Genomic DNA (gDNA) and RNA were extracted from prospectively collected 51 pairs of frozen sporadic CRC tumor and adjacent non-tumor mucosal samples from 50 CRC patients archived at a single medical center from 2010-2020. The 16S rRNA gene sequencing (V3V4 region, paired end, 300 bp) and confirmatory quantitative polymerase chain reaction (qPCR) assays were conducted on gDNA. RNA sequencing (IPE, 125 bp) was performed on parallel tumor and non-tumor RNA samples with RNA Integrity Numbers scores ≥ 6.


PERMANOVA detected significant effects of tumor vs nontumor histology (P = 0.002) and antibiotics (P = 0.001) on microbial β-diversity, but CRC tumor location (left vs right), diabetes mellitus vs not diabetic and Black/African Ancestry (AA) vs not Black/AA, did not reach significance. Linear mixed models detected significant tumor vs nontumor histology*antibiotics interaction terms for 14 genus level taxa. QPCR confirmed increased Fusobacterium abundance in tumor vs nontumor groups, and detected significantly reduced bacterial load in the (+)antibiotics group. Principal coordinate analysis of the transcriptomic data showed a clear separation between tumor and nontumor samples. Differentially expressed genes obtained from separate analyses of tumor and nontumor samples, are presented for the antibiotics, CRC location, diabetes and Black/AA race groups.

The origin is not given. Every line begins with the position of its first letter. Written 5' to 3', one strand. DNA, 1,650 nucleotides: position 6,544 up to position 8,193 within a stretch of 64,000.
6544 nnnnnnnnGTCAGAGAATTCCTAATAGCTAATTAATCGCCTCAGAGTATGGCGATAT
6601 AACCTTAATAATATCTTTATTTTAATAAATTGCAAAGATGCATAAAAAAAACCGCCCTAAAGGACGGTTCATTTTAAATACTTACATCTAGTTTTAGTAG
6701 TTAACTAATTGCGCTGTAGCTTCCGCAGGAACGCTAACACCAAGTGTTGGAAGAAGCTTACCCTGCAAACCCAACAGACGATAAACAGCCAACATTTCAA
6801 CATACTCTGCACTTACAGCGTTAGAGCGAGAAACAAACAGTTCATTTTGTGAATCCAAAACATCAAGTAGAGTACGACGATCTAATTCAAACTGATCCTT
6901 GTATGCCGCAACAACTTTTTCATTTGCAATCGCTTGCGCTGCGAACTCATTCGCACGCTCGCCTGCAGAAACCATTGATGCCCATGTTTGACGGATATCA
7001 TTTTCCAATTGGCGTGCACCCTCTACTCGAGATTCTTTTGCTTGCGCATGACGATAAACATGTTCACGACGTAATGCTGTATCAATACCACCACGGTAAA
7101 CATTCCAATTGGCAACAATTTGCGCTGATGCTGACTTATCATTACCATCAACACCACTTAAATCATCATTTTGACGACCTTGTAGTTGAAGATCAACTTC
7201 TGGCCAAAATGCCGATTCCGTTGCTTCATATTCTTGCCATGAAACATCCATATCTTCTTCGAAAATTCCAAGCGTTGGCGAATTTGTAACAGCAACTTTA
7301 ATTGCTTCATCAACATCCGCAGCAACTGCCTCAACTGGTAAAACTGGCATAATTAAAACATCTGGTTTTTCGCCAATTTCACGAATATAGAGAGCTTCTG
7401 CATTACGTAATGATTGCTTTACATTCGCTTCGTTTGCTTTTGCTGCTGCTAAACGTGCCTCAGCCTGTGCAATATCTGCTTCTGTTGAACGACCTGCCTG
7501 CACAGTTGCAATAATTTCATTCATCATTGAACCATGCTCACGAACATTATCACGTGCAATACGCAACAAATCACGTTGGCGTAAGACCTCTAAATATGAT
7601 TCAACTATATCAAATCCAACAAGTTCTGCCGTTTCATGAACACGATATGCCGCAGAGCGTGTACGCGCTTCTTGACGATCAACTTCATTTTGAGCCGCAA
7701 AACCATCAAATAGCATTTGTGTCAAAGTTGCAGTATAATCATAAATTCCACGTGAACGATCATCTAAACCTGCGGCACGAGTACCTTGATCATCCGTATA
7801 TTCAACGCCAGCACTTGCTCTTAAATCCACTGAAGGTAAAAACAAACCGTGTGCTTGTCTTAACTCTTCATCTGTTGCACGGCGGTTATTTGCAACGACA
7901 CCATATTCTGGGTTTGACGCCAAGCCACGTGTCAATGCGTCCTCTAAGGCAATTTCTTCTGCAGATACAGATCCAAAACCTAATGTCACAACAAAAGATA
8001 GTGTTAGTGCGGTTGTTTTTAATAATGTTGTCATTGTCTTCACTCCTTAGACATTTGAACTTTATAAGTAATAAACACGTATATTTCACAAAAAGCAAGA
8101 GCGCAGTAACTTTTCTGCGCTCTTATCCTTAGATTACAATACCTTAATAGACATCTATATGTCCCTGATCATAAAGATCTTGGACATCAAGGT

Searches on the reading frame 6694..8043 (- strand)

Recent adoption of additional preoperative antibiotics as standard of care, has a measurable impact on -omics analysis of resected specimens. This study still confirmed increased Fusobacterium nucleatum in tumor.

Keywords: Colorectal cancer, Antibiotics, African Continental Ancestry Group, Diabetes mellitus, 16S rRNA gene, RNA-sequencing

Core Tip: This pilot study explored the effect of five variables [tumor histology, preoperative antibiotics, laterality of colorectal cancer (CRC) location, diabetes mellitus, Black/African Ancestry (AA) race] on analysis of microbiome and host transcriptome among archived frozen CRC resection samples. The introduction of short-term preoperative antibiotics as standard of care has a measurable effect on the analysis. Despite the small sample size and variable exposure to preoperative antibiotics, it was still possible to use the data for discovery studies. Fusobacterium abundance was increased in tumor vs nontumor regions. Expression of VBP1 was decreased in expression in both Black/AA tumor and nontumor samples.